I remember a tasty cream of nettle soup served by the FOGs to the garden staff at a holiday luncheon in the early 1980s!

Bonaventure Magrys commented:

Young shoots make a great spinach, boiled briefly, then topped with butter and salt.

alphabetjohn commented:

Both photos are break-your-heart beautiful!! And I, too, have been "bitten" while working in the herb garden at Memphis Botanic Garden--in spite of being warned!

Dean Dietrich commented:

This is a plant I know all to well working at Jenkins Arboretum in Devon PA. We call it the 7 minute itch. Lucky enough there is a natural relief for the itch usually growing close by Stinging Nettle. The sap of Impatiens capensis aka Jewelweed can calm the discomfort.

Jane Levy Campbell commented:

Great to see the eye's view along with the microscopic view.
I'll pass on a bit of folk wisdom: You can neutralize the sting of a stinging nettle by rubbing the affected area with dock leaf. Rumex obtusifolius is the broad-leaved dock; maybe others work as well? They tend to grow in the same conditions as stinging nettle, so are often found nearby. It works for me, and many others report the same, though I don't know the chemical basis for the interaction.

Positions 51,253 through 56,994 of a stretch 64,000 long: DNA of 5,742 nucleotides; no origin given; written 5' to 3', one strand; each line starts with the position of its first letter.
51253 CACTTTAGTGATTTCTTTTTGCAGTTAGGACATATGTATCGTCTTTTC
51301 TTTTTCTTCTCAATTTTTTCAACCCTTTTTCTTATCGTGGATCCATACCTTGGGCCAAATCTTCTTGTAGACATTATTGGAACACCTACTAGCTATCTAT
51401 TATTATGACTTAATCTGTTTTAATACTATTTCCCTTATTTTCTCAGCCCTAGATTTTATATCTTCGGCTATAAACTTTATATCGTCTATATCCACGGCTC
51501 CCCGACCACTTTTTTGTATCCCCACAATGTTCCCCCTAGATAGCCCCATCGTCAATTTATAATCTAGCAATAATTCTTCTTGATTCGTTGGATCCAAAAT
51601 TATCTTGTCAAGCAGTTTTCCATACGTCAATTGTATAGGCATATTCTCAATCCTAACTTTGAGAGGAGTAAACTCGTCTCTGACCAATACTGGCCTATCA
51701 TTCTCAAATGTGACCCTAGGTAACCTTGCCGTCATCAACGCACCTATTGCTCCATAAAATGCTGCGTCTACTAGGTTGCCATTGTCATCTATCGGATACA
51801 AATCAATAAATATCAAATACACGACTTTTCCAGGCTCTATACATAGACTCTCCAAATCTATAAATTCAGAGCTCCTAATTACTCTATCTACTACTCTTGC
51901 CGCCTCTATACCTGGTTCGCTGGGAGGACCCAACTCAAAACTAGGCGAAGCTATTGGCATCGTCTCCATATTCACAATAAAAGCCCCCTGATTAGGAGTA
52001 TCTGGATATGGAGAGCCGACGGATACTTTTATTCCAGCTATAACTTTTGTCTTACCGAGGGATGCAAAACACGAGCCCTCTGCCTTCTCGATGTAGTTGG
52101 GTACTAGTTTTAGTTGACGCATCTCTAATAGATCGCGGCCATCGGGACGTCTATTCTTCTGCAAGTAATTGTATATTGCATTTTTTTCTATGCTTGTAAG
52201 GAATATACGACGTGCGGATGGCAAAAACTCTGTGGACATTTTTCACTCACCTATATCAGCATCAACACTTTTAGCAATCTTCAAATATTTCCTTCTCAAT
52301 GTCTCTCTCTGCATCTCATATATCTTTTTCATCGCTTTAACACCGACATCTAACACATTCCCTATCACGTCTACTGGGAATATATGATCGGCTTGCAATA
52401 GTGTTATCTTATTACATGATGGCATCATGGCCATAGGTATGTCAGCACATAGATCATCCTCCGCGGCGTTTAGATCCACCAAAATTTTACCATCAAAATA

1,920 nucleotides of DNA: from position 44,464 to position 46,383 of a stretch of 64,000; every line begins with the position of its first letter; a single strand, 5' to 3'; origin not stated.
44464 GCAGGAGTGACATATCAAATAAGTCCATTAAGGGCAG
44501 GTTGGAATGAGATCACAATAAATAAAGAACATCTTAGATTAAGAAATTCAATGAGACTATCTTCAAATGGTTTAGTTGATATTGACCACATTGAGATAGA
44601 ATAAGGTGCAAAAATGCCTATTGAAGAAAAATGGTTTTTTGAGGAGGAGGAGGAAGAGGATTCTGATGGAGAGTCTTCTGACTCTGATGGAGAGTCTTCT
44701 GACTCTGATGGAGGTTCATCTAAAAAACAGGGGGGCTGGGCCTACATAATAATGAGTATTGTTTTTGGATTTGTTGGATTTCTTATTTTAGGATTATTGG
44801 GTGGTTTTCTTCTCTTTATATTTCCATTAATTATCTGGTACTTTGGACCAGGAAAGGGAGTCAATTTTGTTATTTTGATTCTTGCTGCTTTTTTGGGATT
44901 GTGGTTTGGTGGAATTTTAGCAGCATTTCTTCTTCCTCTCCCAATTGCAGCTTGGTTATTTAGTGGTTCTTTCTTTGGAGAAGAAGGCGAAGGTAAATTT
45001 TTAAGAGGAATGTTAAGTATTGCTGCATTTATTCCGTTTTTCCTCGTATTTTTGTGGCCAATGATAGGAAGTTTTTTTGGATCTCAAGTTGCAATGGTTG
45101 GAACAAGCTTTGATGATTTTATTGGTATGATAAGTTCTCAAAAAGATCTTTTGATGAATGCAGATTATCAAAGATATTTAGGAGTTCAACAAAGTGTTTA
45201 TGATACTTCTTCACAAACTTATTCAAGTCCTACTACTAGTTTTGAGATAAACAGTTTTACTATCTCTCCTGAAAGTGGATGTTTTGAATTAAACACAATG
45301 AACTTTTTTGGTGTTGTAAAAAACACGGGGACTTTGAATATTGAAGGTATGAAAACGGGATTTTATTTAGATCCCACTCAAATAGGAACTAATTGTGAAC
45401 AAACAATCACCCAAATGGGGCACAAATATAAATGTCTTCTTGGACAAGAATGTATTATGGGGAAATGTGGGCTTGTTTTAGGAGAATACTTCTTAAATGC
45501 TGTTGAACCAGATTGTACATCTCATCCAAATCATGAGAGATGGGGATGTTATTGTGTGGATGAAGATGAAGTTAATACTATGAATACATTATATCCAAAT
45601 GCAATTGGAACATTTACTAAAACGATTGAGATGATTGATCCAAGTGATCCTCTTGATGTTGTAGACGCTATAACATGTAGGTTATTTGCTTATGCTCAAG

Pat Willits commented:

Red elderberry, Sambucus racemosa, works for me. Every time I've been stung, red elderberry has been right there. Rub the leaves on the affected area until your skin is green.

Trisha Mason commented:

I remember camping some 50 yrs ago in Central Texas and hiking out to a fishing pond with my dad and little brother. My brother, maybe 5 or 6 at the time brushed against stinging nettle. My dad shredded a cigarette and made my brother urinate on the tobacco then used it as a wet dressing on the nettle burn. Either it worked or my brother was distracted/fascinated by the process. By the time we had hiked back to my mom, my brother was happily telling the story of peeing on a cigarette and none the worse for wear. You learn the best stuff out camping, like what nettle looks like and how to avoid it.